It's confirmed: 2015 was the warmest year on record, according to data gathered by NASA and NOAA officials.
Experts said the Earth's temperature rose .23 degrees last year, and while that may not seem like much, it shattered the record of warmest global temperature set a year prior, making it the largest year-to-year increase in more than a decade.
The data was gathered from more than six thousand weather stations across the globe.
While the current El Niño likely contributed to some of that warming, scientists at NASA say it is the continuance of a larger and longer term trend.
"This is an exclamation point on a pattern decades-long of warming. So it kind of confirms and reinforces the fact and the knowledge that we live in a warming world and a world that continues to warm," climate scientist Deke Arndt said.
Local climatologists say the warming trend has been responsible for increased extreme weather, including in Colorado. If and when it continues, they say it could cause even more extreme weather in the future.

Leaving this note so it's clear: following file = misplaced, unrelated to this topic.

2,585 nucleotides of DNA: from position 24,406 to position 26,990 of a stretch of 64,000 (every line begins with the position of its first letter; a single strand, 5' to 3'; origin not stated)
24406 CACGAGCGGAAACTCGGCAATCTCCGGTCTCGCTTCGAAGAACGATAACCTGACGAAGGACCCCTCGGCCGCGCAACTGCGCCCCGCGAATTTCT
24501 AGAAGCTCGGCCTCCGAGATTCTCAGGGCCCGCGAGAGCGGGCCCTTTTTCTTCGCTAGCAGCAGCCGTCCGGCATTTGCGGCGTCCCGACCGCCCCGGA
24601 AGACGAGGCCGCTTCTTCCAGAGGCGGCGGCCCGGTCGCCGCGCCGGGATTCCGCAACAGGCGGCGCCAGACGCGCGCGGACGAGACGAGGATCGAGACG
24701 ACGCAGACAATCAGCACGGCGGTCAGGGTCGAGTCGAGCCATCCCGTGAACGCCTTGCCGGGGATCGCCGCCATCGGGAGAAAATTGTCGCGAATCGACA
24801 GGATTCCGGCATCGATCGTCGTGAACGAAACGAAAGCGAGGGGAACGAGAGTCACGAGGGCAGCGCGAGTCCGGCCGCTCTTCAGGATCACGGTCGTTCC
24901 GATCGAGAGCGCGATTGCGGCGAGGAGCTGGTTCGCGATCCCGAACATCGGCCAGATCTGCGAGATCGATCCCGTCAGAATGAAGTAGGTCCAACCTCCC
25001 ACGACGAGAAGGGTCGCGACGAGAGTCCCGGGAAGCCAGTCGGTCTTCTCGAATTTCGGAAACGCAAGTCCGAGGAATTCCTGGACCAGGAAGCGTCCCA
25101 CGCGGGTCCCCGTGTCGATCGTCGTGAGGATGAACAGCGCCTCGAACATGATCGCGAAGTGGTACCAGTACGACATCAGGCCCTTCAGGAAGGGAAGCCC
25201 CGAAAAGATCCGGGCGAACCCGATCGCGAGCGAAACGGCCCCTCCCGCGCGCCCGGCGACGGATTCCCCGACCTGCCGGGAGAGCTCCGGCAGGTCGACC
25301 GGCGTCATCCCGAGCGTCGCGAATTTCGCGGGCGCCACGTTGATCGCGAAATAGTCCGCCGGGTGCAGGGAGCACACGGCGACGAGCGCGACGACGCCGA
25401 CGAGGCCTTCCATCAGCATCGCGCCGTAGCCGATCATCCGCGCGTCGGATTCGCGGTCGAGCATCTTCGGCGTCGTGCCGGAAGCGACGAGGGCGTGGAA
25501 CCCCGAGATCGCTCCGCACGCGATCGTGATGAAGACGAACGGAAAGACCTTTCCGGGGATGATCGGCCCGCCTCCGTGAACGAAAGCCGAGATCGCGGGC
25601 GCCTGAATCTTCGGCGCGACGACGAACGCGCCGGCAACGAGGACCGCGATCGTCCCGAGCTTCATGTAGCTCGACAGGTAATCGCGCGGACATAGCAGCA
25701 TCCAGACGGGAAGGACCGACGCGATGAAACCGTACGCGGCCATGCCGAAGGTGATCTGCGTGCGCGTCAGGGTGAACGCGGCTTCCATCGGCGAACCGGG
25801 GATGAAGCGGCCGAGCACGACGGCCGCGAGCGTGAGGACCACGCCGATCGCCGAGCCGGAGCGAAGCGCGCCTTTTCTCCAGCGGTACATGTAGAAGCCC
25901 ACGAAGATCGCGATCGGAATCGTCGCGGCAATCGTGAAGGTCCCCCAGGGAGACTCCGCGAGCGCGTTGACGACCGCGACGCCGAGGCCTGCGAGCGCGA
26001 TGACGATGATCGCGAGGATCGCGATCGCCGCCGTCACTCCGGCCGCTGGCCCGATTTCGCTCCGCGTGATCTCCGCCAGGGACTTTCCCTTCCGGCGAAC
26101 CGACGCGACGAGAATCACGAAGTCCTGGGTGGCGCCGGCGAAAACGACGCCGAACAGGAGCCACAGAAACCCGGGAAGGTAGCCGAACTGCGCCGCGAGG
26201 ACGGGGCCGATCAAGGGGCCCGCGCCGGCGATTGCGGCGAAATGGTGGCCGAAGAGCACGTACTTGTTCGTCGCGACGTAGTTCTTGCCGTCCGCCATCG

"More high temperatures, more heat waves, more drought and wildfires in the summertime. And then stronger storms, more strong hurricanes, potential for greater damage from wind storms and flooding," said Kevin Trenberth of the National Center for Atmospheric Research.
Scientists said that with an increase in temperatures comes an increase in moisture along the atmosphere due to evaporation, which contributes to extreme weather.
Trenberth added that mountain climates like Colorado are actually more sensitive to the warming of the earth, due to the swings between hot and cold.
For the full report, head over NASA's global analysis here.